Super Buzz For Chrysler Super Bowl Ad

Updated Monday evening

Only seconds after Chrysler’s two-minute ad ran during Sunday’s Super Bowl, the social media world was ablaze. A day later, the commercial, which featured the Chrysler 200, and rapper Eminem, had been viewed more than 1.6 million times on YouTube, with “likes” outpacing “dislikes” by 13,000 to 435.

By Monday night, the ad was featured on NBC Nightly News in a report by Anne Thompson. And, it was still generating talk on Twitter and Facebook.

But is it an ad for a car — or an ad about Detroit? And who benefited more, the car company or the city?
Maybe it doesn’t matter.

The ad, in itself, is notable for a number of reasons. It’s the first two-minute ad to run during a Super Bowl telecast. The ad features Detroit native Eminem (who would have been more of a coup if he hadn’t taken part in a Brisk iced-tea ad earlier in the football game).

Beyond its length and its star, the ad makes the city look breathtaking. It has all the gloss and dark sophistication of a major motion picture. And it clearly counteracted the  “ruin porn” for which Detroit is better known — those  images of deteriorating, once-elegant buildings that are everywhere across the city.

The New York Times reported that the ad cost under $9 million to make, more than the budget for some of the independent films being shot in Detroit these days.

Jalopnik.com, the auto enthusiast site that’s a good friend to Changing Gears, jumped for joy within minutes of the ad reaching the airwaves.

“Chrysler’s Eminem ‘Imported From Detroit’ Super Bowl Ad is Amazing,” declared Ray Wert, Jalopnik’s Editor in Chief. “The commercial seriously gave me chills,” Wert wrote.

“Detroit Shines in Super Bowl Ads,” said the Detroit News in the lead story on its Web site on Monday, while the Detroit Free Press challenged readers to “name the landmarks” in the ad.

However, the ad may not have resonated outside the city the way it did with Detroiters.

Stuart Elliott, the Times’ veteran advertising writer who began his career at the Free Press, did not include it on a list of his top picks among Super Bowl ads. Elliott’s list included only ads provided in advance, and Chrysler kept the wraps on its ad until it aired in the second half.

At USA Today, which runs an annual AdMeter in which viewers rate their favorite ads, the Chrysler ad ranked 44th among Super Bowl ads. The winners: a tie between Budweiser and Doritos.

An earlier version of this story incorrectly said Chrysler was the only Detroit auto company to advertise on the Super Bowl. There also were ads from Chevrolet, a division of General Motors.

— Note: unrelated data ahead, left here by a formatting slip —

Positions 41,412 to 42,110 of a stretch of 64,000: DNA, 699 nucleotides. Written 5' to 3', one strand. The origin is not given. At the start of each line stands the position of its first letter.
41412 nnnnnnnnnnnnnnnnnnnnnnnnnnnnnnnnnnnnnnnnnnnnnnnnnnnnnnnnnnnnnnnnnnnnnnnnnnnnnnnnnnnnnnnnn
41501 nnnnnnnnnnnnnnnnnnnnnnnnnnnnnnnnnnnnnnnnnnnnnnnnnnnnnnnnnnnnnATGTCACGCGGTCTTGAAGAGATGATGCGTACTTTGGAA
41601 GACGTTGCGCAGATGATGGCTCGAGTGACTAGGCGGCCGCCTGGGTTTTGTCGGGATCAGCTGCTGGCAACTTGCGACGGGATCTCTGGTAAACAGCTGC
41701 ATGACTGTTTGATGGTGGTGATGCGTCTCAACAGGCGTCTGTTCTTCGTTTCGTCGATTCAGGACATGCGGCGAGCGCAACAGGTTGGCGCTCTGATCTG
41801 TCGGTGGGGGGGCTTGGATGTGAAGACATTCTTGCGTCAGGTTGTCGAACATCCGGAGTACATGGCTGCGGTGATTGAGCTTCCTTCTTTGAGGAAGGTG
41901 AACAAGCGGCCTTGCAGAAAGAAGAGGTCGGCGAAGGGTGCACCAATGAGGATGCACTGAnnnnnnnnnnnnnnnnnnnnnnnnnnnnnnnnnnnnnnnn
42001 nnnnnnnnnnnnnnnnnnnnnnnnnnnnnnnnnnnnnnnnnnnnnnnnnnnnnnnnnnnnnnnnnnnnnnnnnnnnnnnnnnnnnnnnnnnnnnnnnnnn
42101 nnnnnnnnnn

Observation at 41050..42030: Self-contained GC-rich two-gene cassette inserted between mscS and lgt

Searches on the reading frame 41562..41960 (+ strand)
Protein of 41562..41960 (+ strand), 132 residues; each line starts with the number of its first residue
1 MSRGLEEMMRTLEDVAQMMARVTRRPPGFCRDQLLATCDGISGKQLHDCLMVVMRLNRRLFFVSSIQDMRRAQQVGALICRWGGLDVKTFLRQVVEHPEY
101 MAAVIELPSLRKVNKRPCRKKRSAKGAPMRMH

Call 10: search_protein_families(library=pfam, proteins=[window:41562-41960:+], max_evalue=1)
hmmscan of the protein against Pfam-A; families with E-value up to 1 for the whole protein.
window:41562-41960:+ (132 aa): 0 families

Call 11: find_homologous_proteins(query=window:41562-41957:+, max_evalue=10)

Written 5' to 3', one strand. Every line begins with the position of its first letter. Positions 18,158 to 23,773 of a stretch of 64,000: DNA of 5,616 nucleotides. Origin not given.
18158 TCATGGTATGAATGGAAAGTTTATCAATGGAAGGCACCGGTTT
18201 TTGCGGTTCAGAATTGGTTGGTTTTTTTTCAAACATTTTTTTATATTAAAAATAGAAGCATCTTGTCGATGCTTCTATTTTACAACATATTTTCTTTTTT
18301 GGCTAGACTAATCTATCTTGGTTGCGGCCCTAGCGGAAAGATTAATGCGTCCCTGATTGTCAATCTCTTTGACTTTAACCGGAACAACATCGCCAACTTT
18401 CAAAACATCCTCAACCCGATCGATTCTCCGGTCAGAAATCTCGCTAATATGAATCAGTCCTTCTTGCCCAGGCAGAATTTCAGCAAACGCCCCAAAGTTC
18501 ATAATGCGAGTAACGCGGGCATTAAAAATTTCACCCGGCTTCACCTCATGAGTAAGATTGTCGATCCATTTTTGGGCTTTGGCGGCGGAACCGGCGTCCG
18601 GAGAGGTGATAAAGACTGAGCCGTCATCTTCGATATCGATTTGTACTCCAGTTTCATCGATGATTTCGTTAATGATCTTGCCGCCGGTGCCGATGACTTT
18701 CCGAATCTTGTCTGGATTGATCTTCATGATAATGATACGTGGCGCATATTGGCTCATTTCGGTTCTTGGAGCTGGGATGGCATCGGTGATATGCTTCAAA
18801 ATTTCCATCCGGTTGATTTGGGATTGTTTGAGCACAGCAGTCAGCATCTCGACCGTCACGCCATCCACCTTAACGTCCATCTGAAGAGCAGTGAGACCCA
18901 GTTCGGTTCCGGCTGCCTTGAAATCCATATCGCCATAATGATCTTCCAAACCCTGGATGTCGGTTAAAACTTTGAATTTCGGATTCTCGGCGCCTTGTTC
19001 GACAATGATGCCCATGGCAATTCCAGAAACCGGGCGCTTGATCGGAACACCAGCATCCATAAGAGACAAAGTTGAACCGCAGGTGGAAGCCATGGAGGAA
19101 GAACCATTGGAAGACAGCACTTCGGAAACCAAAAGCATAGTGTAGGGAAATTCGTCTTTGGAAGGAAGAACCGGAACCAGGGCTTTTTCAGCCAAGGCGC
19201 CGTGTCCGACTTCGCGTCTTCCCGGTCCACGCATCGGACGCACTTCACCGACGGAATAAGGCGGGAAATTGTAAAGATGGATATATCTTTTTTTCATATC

6 Replies to “Super Buzz For Chrysler Super Bowl Ad”

  1. I thought the ad was fantastic. Most of the Bud and Doritos ads seem to be in a race to appeal to teenage boys, but I guess that is the prized demographic, ha-ha.

  2. There were GM ads last night, so Chrysler wasn’t the only Detroit automaker represented.

    I grew up in Livonia, my dad worked 40 years for GM, and I worked there for 2 years out of college. I found the ad to be very powerful. Then again, 8 Mile was a pretty good movie. I’m not sure either really made me want to go buy a Chrysler. Are people buying cars out of loyalty to America? Market share numbers would seem to indicate otherwise. I think the burning question is “has Chrysler’s quality improved?”

    The particular thing I didn’t like was the tagline at the end, “Imported from Detroit.” I took that as a bit of a slap in the face that Chrysler is now owned by Fiat and is no longer really an American company, as it was in the Iacocca days.

    Maybe I’m nitpicking, but I thought that was a bit tacky and not well thought out on Chrysler/Fiat’s part.

    I think it does matter, otherwise Chrysler wasted $3M.

    More offensive was GM’s ad mocking the elderly. That seemed like a poor decision too, but not “Groupon bad.”

  3. You wrote “It was the only ad from a Detroit car company in last night’s broadcast”

    Did you mean “It was the only ad from the Detroit car company in last night’s broadcast” ? Chevrolet had six, according to the USA Today page you linked to–of course, most of them were pretty bad. (And, I agree, the old-people Chevy ad was pretty offensive.)

  4. The great thing about this ad is that it’s not misleading. The new 200 really is leaps and bounds better than the old Sebring it’s based on, and being built in Michigan, it would make a great standard bearer for Chrysler. I’ll readily admit that it’s not as much car as some of its competitors like the Hyundai Sonata or perennial Honda Accord, but the improvement over the old Sebring bones makes me thrilled for what the company can do when it redesigns the car on a new platform.

    Detroit and Chrysler both have a long way to go, but based on my recent experiences with both, they’re on the right track.

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